(Adds short interest data, details, quotes)
By Atul Prakash
LONDON, Jan 20 (Reuters) - European basic resources and energy share indexes slumped to their lowest levels in more than 12 years on Wednesday, with a sharp decline in oil and metals prices scaring investors away from commodities stocks.
The STOXX Europe 600 Basic Resources index fell 4 percent, while the region's oil and gas index slipped 3.8 percent, with both touching their lowest levels since 2003.
Shares in commodities-related companies such as BHP Billiton , Anglo American, Glencore and Royal Dutch Shell fell 5.7 percent to 6.9 percent.
"We do not see any lasting potential for these sectors to outperform and believe any recovery might be short-lived," Christian Stocker, equity strategist at UniCredit, said.
"The trend of earnings estimates is declining strongly, relative valuation versus the overall market is still very high, and a lasting trend reversal in commodity prices is not in sight. We recommend remaining underweight on commodity stocks."
Mining and energy stocks have been hit by a slowdown in China, which is the world's second-biggest economy and a major global consumer of metals and oil.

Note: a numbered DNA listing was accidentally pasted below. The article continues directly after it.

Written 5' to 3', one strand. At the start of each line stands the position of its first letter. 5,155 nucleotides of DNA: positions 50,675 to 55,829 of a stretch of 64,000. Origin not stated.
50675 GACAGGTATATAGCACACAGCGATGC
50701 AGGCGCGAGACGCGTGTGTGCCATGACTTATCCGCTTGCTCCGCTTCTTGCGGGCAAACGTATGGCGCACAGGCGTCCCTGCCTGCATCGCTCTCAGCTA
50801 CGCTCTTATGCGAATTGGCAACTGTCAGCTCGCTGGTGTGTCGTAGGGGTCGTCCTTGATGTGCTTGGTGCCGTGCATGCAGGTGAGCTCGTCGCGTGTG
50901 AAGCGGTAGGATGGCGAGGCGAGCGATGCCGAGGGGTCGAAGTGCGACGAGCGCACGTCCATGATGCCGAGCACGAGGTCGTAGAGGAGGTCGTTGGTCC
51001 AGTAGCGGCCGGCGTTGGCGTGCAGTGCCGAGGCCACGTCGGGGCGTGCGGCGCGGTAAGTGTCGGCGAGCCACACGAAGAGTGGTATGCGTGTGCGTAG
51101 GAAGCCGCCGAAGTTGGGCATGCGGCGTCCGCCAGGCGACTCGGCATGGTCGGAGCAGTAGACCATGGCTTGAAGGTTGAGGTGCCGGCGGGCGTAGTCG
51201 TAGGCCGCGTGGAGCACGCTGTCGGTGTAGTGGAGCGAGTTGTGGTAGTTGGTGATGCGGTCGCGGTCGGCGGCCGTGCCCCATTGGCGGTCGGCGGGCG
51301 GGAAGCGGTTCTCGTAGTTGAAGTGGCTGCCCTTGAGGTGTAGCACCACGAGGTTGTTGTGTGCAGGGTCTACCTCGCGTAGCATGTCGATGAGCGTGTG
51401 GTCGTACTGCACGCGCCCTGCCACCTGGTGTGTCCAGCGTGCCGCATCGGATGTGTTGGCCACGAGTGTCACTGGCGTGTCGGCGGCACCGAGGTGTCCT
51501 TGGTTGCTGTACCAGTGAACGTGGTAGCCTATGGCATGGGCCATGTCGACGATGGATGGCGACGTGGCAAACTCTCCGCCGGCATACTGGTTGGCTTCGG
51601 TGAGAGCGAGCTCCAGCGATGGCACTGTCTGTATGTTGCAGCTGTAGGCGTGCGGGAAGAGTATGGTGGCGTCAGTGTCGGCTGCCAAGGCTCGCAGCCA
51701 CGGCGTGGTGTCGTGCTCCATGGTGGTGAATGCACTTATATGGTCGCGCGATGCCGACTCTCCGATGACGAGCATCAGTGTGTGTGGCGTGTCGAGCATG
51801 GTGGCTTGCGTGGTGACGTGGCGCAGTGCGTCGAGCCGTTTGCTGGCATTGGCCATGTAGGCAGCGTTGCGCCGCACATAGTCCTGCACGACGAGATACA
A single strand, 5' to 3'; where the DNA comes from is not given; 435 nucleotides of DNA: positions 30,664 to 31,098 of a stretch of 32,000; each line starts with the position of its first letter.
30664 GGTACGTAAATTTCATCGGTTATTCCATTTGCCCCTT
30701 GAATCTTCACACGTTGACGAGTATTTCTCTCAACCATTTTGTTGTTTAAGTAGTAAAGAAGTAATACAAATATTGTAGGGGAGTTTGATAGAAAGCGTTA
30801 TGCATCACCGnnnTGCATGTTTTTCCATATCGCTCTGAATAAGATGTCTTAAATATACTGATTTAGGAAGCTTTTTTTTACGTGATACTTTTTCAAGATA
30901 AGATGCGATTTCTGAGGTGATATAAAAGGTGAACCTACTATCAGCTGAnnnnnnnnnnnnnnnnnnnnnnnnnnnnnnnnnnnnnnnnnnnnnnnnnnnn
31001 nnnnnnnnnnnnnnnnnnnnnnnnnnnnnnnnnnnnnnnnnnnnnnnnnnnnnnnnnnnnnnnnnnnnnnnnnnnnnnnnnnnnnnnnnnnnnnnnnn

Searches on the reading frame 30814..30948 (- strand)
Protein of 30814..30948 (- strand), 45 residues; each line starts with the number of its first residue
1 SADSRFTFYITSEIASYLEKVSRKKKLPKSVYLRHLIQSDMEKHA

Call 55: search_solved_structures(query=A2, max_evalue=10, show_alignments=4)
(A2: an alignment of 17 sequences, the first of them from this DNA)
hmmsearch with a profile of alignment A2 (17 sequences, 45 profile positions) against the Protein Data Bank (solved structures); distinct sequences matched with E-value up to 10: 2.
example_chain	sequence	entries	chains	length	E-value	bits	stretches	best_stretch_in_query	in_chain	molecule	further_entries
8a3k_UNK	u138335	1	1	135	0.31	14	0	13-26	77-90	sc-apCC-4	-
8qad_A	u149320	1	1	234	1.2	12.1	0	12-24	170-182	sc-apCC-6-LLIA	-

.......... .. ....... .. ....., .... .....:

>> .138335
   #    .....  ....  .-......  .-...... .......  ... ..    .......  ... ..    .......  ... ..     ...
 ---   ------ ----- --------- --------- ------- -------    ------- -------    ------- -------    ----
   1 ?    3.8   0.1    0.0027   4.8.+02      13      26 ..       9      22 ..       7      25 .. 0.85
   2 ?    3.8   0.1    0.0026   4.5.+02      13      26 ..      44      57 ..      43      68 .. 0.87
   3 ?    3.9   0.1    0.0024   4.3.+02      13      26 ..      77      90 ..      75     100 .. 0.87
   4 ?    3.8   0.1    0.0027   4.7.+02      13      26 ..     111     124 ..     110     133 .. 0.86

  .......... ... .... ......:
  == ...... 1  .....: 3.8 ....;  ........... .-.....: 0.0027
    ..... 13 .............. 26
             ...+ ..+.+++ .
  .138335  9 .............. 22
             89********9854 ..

According to Thomson Reuters Datastream, the basic resources and oil and gas indexes trade on 13.5 times and 13.9 times respectively their 12-month forward earnings, against 14.2 times for the broader STOXX Europe 600 index.
Short interest - namely bets on a future fall in a stock - in mining and energy companies has also risen, according to data from Markit.
Short interest in BHP Billiton rose to 0.4 percent of shares available for loan on Monday, against 0.15 percent the previous session.
Companies such as Glencore and BP have also seen a rise in short interest as measured by the amount of shares out on loan.
To profit from a stock going down, short sellers can borrow a stock and then sell it, expecting it to decrease in value so they can buy it back at a lower price and keep the difference.
The European basic resources index has fallen more than 20 percent in just three weeks of 2016 after slumping 35 percent in the previous year, while the oil and gas index is down 13 percent so far this year after falling 8 percent in 2015.
Technically, Britain's commodity-heavy FTSE index has also slipped into a "bear-market" territory after falling 20 percent since its record high in April last year. The index was down more than 3 percent on Wednesday, in line with a fall in other major European stock indexes.
"We still do not believe the (mining) sector has arrived at a 'value point' as we consider that many commodity prices have not yet bottomed," Investec analysts said in a note.
"As we accentuate the negative and eliminate the positive, we have naturally made further downgrades to our equity target prices and caution that making key valuation judgments is challenging until the latest round of asset impairments, dividend cuts and downgrades by credit agencies is complete." (Reporting by Atul Prakash; Editing by Sudip Kar-Gupta)